These guys were imported to Australia by the government in a (failed) attempt to make a biological control system for the Sugar Cane industry (also built on an imported plant).
The Cane toad is not only an effective breeder but has no natural enemies in Australia. As they are also a poisonous toad handling them can be dangerous.
Most Australians know to kill as many of these creatures as you can (which still won't be enough) as they spread and populate the continent. The image below shows a native python engaged in a typical way of killing its prey before eating it. Sadly it was a cane toad, which as I mentioned above are poisonous.
shortly after this the snake died ... before even trying to eat the toad.
This highlights why these creatures are deadly to Australian wildlife and are quite a massive threat to our ecosystem.
Australians employ all manner of methods for killing them. Clubbing, spearing, burning ... the list of horror goes on.
Rather than condone creating suffering I prefer to kill the toads I find by putting them in a plastic bag and putting them into the freezer. There they quietly go to sleep and well after they are unconscious the freezing process kills them.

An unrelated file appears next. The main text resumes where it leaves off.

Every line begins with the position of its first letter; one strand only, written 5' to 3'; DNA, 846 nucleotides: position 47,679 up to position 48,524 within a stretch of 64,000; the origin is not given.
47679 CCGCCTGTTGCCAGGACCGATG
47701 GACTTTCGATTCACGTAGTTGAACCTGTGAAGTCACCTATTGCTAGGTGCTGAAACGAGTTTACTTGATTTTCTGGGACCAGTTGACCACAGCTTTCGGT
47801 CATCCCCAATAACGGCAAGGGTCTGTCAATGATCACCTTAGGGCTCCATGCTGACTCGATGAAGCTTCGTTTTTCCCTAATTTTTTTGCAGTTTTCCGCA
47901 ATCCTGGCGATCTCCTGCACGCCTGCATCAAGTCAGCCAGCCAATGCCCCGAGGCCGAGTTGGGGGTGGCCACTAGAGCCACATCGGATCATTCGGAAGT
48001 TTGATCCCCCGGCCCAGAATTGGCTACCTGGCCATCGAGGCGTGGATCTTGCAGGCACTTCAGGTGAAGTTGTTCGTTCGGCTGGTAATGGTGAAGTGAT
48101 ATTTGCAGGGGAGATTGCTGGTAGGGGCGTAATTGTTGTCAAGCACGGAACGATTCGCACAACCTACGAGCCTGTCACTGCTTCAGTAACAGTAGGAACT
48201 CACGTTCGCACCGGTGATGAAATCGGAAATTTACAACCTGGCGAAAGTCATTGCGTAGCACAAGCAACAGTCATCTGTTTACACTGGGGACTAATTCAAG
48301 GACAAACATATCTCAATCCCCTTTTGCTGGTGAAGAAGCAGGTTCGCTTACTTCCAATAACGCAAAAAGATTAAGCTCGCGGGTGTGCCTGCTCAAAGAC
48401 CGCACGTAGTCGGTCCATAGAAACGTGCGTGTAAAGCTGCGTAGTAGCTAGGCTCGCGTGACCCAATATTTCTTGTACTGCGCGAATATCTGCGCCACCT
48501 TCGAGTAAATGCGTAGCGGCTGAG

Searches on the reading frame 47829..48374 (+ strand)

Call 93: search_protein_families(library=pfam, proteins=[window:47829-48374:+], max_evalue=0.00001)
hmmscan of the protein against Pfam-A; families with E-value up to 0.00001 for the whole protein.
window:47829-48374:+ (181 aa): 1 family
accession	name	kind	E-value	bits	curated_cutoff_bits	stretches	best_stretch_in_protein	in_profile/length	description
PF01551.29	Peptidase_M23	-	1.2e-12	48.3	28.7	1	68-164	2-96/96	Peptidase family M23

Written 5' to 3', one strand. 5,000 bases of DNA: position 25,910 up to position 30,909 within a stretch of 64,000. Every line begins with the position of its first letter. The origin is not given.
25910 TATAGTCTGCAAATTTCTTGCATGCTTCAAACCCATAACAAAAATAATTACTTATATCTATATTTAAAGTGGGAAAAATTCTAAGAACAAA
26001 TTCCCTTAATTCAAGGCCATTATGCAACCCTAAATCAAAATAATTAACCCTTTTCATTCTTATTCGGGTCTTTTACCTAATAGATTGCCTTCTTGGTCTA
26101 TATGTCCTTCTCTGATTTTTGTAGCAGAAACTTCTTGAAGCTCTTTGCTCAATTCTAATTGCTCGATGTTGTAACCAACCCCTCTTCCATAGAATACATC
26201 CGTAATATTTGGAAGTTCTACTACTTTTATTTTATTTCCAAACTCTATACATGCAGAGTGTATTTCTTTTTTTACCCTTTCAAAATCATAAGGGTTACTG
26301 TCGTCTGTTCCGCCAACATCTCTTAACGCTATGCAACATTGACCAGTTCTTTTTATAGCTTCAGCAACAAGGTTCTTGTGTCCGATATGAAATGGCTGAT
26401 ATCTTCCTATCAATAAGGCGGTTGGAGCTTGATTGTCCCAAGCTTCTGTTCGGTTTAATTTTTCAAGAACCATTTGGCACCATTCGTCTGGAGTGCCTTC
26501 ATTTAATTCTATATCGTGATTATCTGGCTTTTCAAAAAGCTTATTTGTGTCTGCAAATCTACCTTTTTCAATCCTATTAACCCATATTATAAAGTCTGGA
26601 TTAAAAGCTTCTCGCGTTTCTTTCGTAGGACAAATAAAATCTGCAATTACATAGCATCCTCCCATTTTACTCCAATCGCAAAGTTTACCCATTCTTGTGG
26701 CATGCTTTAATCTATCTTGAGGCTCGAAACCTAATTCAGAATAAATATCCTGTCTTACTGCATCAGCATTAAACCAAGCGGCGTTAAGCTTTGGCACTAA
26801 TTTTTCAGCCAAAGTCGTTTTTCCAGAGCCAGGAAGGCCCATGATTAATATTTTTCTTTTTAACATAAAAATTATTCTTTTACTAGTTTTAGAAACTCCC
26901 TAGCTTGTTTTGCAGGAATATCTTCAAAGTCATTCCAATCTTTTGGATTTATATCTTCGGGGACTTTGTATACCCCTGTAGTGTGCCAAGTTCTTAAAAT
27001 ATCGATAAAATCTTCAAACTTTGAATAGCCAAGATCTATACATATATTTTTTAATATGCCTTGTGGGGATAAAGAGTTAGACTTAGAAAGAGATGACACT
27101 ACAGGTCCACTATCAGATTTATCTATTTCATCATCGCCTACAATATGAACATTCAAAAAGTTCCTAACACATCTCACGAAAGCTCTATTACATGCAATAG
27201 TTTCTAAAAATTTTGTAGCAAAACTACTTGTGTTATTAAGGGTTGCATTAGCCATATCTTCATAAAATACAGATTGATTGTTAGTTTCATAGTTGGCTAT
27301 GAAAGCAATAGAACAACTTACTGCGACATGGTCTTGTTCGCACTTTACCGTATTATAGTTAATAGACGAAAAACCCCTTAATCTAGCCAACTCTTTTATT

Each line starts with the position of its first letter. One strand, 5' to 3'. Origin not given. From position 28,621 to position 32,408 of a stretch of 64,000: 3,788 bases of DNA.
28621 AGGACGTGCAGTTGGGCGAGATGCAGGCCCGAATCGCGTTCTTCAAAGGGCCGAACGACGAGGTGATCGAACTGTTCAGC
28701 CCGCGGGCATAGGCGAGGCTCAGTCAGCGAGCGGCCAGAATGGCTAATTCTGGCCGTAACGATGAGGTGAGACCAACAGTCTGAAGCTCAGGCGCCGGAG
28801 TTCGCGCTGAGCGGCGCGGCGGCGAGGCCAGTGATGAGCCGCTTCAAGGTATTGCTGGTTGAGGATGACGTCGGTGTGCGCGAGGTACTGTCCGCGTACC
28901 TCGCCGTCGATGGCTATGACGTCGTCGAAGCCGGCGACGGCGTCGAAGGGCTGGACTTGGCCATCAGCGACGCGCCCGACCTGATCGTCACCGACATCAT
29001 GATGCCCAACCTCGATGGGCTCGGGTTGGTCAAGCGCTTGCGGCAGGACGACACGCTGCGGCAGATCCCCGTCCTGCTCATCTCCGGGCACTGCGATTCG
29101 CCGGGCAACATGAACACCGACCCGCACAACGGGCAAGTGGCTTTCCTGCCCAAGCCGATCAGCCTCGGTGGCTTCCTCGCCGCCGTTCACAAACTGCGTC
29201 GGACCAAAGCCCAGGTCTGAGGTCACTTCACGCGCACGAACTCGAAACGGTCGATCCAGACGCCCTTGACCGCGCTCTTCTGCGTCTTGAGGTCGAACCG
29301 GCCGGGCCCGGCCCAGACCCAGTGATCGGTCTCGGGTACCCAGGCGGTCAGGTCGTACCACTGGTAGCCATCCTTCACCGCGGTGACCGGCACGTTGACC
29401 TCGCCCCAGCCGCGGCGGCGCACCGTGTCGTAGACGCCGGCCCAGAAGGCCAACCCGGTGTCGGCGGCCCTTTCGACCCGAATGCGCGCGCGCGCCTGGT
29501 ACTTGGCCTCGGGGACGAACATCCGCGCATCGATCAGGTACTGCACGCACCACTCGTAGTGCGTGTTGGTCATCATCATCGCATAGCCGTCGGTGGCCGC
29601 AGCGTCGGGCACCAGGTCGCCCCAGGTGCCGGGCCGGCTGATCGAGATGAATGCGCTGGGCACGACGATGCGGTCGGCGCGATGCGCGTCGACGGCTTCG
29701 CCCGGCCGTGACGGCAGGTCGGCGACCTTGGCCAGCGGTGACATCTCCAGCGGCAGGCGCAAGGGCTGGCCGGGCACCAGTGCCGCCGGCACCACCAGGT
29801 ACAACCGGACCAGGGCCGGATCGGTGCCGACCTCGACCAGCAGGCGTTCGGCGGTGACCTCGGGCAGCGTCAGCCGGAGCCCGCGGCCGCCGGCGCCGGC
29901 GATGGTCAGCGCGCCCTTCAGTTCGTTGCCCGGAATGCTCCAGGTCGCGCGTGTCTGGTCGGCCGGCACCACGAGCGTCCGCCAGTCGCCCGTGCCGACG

You can then take them out of the freezer and put the bag in the bin.
Just be sure to label them clearly, as you don't want to be looking for some chicken for dinner and thaw out a cane toad by mistake ;-)
The above photo was taken with my EOS system and 35mm film. I used my TS-E 90mm (my favourite lens) to allow me to keep DoF along the snake and keep the aperture open more to maintain shallow depth of field. If you look carefully you can see that the plane of focus goes from the bottom left corner, up through the snake, and out to the mid right. Only a 4x5 field camera would enable better control over the focal plane than this. Gosh I liked that lens, but as I transited to digital I sold the TS-E lenses as they just didn't translate to smaller sensors well. Perhaps I'll get some again if I go for a 5D or other full frame camera.